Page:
I remember my Mom’s last Mother’s day, in 1994.  We had gone up to visit her, all of her kids and grand kids were there.  I remember her getting a big kick out of my son Nick, not quite four years old, telling his favorite joke over and over (“what’s yellow, lives in a tree and says “meow”?  A very mixed up banana”), the same way she use to laugh at my big joke when I was that age (“why did the fire engine wear red suspenders?  To keep its pants from falling down”) She was already sick and deteriorating, but she was able to enjoy having everyone there.  It was a beautiful day, and one of the best of her final days.  

 Now, my kids are older, and I’ve had the opportunity to watch them grow up and observe their relationships with their Mother, my wife.   I see many of the same things I experienced, and when I see the joy they clearly experience when they make their Mother laugh, I’m reminded of my own Mom.  The only difference is that now, through my wife’s eyes, I can also see the happiness those same moments bring her,  and looking back on my Mom, I know now that those goofy moments we shared meant as much to her as they did to me.

I take great pleasure and comfort in knowing this.

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One thought on “Mother’s Day

  1. This reminded me that, although Mom was not always a patient person, her patience for our annoying antics was usually immense. Mental snapshots pop into my head; the two of us standing in front of her, reciting silly poems as she pretended to ignore us and read her book, allowing us to interview her as ZsaZsa TheBore, her willingness to read our silly newspapers and listen to all of our never-ending puns – she gave us the freedom and encouragement to develop our individuality. I also remember having to leave the Ben Franklin store, mid-purchase, the three of us standing together so you could watch a train go by. Her fierce devotion and acceptance of all our idiosyncracies – I, too, miss her on a daily basis, and I think one of the greatest losses we face in life is losing that unconditional love and acceptance that only a mother can give.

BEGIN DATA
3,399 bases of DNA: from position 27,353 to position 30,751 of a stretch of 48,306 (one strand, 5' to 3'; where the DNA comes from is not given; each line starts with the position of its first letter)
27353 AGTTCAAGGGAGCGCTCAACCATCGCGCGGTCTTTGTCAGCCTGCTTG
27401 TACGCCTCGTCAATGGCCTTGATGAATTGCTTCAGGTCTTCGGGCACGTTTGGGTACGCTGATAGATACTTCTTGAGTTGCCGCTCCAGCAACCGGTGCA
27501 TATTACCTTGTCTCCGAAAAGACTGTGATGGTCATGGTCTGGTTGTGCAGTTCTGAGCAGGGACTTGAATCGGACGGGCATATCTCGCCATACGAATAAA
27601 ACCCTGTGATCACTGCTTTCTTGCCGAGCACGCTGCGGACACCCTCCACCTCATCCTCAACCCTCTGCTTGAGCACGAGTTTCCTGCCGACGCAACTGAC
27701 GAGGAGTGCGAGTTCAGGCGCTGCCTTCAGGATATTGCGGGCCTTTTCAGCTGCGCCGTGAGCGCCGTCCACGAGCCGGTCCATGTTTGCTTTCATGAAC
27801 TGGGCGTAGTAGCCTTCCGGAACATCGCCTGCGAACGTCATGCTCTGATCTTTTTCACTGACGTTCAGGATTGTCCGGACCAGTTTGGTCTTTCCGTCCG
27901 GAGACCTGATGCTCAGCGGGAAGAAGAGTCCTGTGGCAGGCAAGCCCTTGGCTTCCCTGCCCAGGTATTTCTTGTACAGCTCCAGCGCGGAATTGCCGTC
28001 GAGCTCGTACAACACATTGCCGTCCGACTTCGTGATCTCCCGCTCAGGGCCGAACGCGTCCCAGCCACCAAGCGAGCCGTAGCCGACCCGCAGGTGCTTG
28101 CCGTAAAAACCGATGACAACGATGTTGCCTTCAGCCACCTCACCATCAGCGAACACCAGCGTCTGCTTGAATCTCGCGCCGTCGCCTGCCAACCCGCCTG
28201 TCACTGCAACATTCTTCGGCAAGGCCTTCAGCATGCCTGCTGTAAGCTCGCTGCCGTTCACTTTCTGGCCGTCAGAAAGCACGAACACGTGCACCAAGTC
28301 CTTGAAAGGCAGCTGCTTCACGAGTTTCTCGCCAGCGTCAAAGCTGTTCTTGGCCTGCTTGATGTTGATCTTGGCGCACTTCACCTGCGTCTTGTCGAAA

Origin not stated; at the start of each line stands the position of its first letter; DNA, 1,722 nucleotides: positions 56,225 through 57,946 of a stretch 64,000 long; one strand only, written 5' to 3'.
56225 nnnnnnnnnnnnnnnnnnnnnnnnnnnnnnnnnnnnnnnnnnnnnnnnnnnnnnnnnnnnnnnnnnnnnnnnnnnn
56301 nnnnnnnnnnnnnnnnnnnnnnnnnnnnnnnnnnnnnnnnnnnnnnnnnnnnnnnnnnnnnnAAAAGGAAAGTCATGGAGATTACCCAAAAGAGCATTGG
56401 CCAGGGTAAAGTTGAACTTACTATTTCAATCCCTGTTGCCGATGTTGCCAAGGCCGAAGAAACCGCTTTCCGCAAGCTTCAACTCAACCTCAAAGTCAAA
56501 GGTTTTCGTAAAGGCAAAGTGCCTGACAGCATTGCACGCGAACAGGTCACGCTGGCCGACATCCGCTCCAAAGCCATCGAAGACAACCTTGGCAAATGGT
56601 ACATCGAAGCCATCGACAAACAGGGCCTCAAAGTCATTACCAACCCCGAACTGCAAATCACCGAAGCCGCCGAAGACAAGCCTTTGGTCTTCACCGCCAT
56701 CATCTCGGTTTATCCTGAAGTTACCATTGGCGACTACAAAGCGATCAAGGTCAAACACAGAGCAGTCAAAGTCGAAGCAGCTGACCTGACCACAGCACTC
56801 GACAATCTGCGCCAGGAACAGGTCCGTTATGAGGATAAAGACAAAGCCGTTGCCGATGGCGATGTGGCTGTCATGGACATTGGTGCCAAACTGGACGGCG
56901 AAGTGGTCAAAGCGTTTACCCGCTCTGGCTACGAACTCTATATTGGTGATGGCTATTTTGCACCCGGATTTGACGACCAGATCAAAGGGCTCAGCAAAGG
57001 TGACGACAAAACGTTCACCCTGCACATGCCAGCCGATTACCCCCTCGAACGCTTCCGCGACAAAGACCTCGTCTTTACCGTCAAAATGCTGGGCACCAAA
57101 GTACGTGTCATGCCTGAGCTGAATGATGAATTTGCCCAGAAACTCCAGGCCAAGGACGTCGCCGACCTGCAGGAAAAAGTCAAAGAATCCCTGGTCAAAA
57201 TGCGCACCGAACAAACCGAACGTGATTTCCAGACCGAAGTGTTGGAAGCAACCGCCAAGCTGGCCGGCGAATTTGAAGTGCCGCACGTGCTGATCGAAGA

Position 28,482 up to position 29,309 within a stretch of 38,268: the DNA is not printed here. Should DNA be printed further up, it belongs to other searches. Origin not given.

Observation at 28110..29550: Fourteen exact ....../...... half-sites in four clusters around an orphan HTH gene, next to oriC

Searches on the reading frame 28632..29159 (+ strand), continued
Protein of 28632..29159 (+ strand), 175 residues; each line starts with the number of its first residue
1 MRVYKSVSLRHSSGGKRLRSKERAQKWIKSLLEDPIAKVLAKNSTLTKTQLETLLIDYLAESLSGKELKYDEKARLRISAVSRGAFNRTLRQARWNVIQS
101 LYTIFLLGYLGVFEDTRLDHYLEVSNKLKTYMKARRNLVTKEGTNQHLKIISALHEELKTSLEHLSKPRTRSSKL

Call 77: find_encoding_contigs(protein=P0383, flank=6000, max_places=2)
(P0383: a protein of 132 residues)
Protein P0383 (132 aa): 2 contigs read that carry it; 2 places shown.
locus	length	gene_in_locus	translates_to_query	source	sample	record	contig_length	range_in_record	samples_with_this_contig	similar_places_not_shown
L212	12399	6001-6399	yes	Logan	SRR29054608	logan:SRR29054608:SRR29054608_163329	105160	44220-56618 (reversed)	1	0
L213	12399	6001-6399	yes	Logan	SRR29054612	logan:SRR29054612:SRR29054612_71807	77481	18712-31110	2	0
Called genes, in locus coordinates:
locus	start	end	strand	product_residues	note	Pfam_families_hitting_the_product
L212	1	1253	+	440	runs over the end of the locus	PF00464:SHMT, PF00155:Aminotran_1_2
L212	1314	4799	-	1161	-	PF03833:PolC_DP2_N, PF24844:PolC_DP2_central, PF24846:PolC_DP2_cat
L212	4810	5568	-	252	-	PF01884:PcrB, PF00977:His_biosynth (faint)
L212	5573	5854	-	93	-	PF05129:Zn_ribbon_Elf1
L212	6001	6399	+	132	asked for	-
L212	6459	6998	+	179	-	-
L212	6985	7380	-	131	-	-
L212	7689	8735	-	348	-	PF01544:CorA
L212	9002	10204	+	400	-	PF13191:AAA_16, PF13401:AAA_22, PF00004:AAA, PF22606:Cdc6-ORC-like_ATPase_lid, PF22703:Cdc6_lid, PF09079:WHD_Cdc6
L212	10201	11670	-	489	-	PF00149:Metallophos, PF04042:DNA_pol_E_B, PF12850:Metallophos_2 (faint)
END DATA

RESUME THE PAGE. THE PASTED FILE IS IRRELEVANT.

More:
Well-done, Dave – you wrote a very fitting tribute to a wonderful woman. While I am glad there have been some things over the past few years that Mom did not have to live through, I truly wish she could have read some of your recent writings. She would have been proud and honored to read this.